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2020 / 2021 Edition

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How Lafarge are using apprenticeship schemes to bring in new blood

Lafarge are one of a growing number of forward-thinking firms focusing on a traditional system to foster new talent. The aggregates and concrete arm of the business in the UK, based in Syston, Leicester, is using apprenticeship schemes to bring in new blood.

Last year, after a 24-month lull due to the recession, Lafarge Aggregates & Concrete UK (LACUK) took on 13 new apprentices, bringing the number of apprentices enrolled since the inception of the current scheme to 100. The new recruits, mostly straight out of school, filled roles in areas including business administration, production and mechanical and electrical engineering.

Chris Thompson, LACUK’s human resources advisor for aggregates, said: ‘Employee development is a priority for Lafarge. We believe that to have a truly sustainable business we need strong succession planning and employees with the right capabilities to take on greater responsibilities when opportunities arise.

‘Apprenticeships are one of the best ways for us to develop fresh talent, with candidates learning the ropes from experienced mentors but also improving their academic qualifications. These are truly modern industrial apprenticeships offering newcomers the chance to gain a broad range of both practical and theoretical skills.’

Britain has a long history of apprenticeships stretching back to the guilds of the Middle Ages.

In 1583 the system became more prescribed and regulated with the Elizabethan Statue of Artificers setting out terms and conditions for training. It took more than 200 years before further significant legislation came into effect with the Health and Morals of Apprentices Act 1802, which provided for a 12h day and a requirement that factory apprentices were taught reading, writing and arithmetic.

More recently, towards the end of the last century, the popularity of apprenticeships declined with the scheme labelled as archaic, male-dominated and ineffective. Government intervention ranged from a levy-funded programme to no support at all until 1993 when, due to concerns about skills shortages, plans for Modern Apprenticeships were unveiled.

Today, under the auspices of the National Apprenticeship Service (NAS), established in 2008, apprenticeship programmes are seen by candidates as a valuable way to earn and learn while they work, and by employers as a way to provide the skilled workers they need for the future. Anyone aged 16 or over can apply to become an apprentice but those over the age of 19 do not get 100% funding from NAS, which means the majority of apprentices tend to be older teenagers.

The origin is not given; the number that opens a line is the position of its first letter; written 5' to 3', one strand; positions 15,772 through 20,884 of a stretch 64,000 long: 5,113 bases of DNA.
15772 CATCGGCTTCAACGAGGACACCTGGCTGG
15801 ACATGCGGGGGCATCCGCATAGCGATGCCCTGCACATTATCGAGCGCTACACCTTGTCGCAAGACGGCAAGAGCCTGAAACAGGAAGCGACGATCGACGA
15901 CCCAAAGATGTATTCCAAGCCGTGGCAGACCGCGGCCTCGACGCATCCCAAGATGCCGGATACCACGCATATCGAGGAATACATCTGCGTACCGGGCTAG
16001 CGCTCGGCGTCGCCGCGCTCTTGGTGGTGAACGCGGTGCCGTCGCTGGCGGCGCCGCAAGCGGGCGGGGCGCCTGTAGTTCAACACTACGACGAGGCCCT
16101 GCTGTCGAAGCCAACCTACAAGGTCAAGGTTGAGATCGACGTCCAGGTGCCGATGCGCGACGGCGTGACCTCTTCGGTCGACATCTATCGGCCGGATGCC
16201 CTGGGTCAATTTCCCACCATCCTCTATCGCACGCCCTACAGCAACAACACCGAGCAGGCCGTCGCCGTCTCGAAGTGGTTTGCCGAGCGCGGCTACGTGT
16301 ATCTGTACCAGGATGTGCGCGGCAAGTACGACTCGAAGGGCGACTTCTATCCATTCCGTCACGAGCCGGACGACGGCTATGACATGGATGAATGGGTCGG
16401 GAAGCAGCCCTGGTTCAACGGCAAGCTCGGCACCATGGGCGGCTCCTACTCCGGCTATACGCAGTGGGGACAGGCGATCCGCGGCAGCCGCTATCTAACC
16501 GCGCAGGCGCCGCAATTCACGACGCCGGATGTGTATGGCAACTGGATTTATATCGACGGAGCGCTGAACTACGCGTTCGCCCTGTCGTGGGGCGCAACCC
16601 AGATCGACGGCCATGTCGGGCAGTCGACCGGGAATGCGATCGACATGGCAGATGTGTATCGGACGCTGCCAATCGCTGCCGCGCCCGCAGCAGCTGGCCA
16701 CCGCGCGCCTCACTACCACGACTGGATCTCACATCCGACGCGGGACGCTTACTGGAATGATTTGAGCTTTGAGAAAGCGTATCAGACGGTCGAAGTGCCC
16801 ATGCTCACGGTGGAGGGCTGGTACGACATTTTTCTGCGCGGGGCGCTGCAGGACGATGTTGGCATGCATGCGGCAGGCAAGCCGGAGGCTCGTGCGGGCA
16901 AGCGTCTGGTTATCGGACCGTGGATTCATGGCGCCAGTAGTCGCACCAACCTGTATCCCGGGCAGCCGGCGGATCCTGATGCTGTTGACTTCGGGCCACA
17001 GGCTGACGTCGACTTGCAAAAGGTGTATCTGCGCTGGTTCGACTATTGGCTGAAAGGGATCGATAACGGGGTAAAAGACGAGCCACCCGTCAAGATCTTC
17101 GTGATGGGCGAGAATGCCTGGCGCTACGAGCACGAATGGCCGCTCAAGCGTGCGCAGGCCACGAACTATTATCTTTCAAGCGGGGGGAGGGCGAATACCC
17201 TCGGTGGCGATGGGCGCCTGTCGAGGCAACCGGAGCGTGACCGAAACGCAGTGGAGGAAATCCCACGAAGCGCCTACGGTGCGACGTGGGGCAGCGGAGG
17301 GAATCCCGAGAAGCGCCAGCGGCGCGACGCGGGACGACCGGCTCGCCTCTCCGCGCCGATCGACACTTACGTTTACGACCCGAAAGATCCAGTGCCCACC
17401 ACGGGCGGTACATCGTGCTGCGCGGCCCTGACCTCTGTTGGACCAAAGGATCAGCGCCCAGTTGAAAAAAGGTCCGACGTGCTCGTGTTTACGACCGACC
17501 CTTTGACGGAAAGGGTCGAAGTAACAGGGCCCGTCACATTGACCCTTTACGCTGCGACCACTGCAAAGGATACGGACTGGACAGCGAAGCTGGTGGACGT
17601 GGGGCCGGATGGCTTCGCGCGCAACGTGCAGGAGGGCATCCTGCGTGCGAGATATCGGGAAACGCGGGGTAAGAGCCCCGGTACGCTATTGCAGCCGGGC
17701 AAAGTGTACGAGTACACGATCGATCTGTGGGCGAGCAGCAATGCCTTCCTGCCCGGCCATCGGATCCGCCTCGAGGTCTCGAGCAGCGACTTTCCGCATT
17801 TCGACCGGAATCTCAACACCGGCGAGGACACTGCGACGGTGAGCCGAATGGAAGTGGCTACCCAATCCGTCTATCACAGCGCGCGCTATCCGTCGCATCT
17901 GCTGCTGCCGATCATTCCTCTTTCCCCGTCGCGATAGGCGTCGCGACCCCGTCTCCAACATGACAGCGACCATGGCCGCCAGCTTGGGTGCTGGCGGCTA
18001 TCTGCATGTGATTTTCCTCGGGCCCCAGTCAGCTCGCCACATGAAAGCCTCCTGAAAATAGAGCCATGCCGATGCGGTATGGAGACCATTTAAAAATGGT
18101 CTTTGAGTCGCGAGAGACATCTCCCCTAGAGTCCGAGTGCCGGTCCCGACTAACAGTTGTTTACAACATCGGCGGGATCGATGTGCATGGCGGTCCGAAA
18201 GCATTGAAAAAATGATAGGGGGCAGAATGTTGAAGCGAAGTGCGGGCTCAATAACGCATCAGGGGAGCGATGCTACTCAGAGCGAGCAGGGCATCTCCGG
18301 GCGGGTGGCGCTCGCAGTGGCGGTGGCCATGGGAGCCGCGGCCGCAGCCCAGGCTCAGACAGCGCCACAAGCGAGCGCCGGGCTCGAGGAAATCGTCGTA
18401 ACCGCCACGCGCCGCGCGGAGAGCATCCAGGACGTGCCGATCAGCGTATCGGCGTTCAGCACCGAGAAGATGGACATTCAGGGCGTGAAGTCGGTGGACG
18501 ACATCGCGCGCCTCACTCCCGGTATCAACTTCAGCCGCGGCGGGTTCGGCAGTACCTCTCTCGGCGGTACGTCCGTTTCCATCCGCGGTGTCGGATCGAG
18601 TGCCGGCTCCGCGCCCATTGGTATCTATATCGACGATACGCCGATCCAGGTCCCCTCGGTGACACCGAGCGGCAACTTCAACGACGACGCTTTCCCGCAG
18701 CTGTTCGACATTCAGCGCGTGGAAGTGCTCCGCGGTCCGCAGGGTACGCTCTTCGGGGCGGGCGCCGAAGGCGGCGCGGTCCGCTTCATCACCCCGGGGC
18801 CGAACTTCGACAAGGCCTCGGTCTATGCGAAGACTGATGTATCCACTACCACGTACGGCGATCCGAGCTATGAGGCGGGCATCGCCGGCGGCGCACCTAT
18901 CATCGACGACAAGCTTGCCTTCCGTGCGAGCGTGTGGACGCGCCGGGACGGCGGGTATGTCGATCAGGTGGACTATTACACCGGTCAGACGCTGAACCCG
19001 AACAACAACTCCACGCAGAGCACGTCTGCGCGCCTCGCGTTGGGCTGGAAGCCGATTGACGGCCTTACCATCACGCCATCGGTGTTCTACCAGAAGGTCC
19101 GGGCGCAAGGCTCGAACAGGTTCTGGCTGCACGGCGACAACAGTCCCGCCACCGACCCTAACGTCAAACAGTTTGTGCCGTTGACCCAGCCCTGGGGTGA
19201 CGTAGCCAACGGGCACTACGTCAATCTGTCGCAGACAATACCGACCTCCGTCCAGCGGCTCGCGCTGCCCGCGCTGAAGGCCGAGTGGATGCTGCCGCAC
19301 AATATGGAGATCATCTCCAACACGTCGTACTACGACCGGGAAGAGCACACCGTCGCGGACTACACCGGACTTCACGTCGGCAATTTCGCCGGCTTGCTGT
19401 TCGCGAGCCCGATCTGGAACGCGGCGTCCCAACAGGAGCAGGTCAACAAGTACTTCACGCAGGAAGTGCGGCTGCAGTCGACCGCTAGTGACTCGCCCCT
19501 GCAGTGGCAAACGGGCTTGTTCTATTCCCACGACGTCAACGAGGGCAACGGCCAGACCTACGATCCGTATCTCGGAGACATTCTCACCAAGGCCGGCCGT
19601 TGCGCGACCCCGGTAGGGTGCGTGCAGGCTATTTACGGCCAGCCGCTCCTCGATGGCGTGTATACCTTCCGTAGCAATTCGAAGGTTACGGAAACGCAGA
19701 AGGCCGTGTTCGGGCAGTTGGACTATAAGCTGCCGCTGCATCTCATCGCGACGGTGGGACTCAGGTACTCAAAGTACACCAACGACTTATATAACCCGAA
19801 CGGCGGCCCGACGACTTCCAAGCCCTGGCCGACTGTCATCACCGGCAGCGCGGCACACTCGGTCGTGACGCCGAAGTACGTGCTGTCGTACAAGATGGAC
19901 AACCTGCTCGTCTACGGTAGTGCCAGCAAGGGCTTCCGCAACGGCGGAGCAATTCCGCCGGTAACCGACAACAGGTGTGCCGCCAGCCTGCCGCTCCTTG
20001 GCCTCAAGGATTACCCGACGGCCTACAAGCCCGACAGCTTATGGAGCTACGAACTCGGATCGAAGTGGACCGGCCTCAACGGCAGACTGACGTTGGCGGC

LACUK had run apprenticeship schemes over the years but it was not until 2001 that bosses started looking into launching a more structured apprenticeship programme covering the whole aggregates sector. They recognized that the demographic of the workforce, particularly at operational sites, was mainly above 40 and there was a dearth of young, fresh talent coming through the ranks.

However, they also realized that there was a huge resource of experience and knowledge within the existing, long-serving workforce that could readily be utilized to develop new starters. There was also a recognition that as a company committed to supporting its neighbouring communities, offering local job opportunities to local people was the right action to take.

The first new-style apprentice programme ran in 2003 with a varied number of positions open each year since then depending on organizational need and suitability of the role. Of the 87 apprentices enrolled between 2003 and 2008, 63 completed the two-year programme and 52 have remained at Lafarge. Generally, apprentices are taken on at the age of 16 or 17, with a few already having some experience of work or having undertaken college courses.

‘Each year we ask our managers whether they have a vacancy for an apprentice and then we look at the suitability of the prospective position,’ explained Chris Thompson. ‘There has to be enough work for them to do relative to their age, the job and the site. We’re not interested in bringing people in just to sweep the floor or make the tea; this is a scheme where the apprentice is part of the team right from the start, with real tasks to do and real responsibility.’

The programme runs for two years with day-release studies leading to NVQ qualifications at a college local to the apprentice. Lafarge, who have around 1,400 employees across the UK, work closely with Loughborough College in creating the programmes and identifying relevant courses.